And then you’ve got here your Distribution Division which is Six. And it’s very funny that we would have a Distribution Division. That sounds very weird, because you have to make up your mind what we’re distributing.
And it’s very amusing. You go over this lineup—I mean the stuff I’ve been over here the last few weeks—I say it cracked my brain. I didn’t want to get in the road of it. Spare myself Just fantastic numbers of small points that would keep coming up and have to be answered, like „What do we as Scientologists make?“ „What do we produce?“ „Are we—is an organization marketing Scientologists?“ And you know, it’s not! It’s not even vaguely. An organization is simply selling Scientology.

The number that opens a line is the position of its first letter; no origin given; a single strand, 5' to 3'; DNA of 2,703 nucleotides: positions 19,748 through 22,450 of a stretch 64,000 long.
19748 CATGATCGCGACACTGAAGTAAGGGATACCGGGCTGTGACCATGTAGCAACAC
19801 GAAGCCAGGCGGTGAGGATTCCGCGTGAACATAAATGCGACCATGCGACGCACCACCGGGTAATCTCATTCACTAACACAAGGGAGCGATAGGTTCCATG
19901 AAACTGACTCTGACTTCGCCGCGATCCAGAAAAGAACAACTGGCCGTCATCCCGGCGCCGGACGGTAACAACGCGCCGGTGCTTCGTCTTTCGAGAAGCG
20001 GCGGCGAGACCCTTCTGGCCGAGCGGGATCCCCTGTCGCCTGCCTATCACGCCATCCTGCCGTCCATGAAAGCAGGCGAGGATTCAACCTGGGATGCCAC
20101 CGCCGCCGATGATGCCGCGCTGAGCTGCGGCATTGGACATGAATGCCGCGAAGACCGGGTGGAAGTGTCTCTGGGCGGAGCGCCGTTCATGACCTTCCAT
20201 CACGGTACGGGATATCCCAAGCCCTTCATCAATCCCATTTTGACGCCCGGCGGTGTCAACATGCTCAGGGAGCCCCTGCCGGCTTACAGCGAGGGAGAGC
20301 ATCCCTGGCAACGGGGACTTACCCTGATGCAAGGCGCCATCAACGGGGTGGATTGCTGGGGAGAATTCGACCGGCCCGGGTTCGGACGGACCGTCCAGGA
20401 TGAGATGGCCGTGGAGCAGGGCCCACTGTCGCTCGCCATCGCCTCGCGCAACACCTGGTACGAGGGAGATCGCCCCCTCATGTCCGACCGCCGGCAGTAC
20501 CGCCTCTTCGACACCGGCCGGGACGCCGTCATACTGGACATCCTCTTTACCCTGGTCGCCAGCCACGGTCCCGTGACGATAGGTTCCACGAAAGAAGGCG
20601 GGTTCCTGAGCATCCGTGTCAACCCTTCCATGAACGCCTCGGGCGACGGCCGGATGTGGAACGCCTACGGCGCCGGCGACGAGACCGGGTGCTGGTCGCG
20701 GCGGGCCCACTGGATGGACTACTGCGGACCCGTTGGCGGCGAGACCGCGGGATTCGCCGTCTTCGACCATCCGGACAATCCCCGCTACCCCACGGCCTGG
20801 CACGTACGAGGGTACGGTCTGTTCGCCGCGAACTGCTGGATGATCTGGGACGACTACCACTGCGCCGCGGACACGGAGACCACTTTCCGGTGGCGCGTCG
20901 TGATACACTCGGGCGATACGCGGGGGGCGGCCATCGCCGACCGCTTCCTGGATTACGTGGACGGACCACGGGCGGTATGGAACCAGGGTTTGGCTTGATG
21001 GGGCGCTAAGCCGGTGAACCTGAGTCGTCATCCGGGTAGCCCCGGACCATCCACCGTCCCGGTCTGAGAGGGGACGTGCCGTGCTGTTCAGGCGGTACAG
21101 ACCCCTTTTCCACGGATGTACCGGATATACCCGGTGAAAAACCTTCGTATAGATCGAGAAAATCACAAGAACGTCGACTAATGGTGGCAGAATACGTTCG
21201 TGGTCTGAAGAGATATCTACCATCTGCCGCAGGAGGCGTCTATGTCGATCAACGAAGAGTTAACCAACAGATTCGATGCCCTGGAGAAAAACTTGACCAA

And you say, „Well, wait a minute. Wait a minute. Then what is Scientology?“
Scientology is the ability to change conditions. Pretty interesting, isn’t it? You got that? Scientology is the ability to change conditions; the technology of how you change conditions. That’s it. And we’ve been wearing that by changing Scientology.
Now, I hate to put it into this kind of category and so forth, but if we were selling soap powder and somebody said, „Well, what’s this do?“ Let’s say that he was a bog—wog out from the wog—bogs, and—bogwalker from the middle of Bogtown—and he said, „What’s this stuff do? It’s pretty. It’s kind of sticky to the hand, and what’s it do?“ and so forth.
And you say, „It is a marvelous preparation!“
„Yeah,“ he says, „What’s it do?“ and so forth.
And you say, „It’s beautiful. It’s very beneficial.“
He says, „What’s it do?“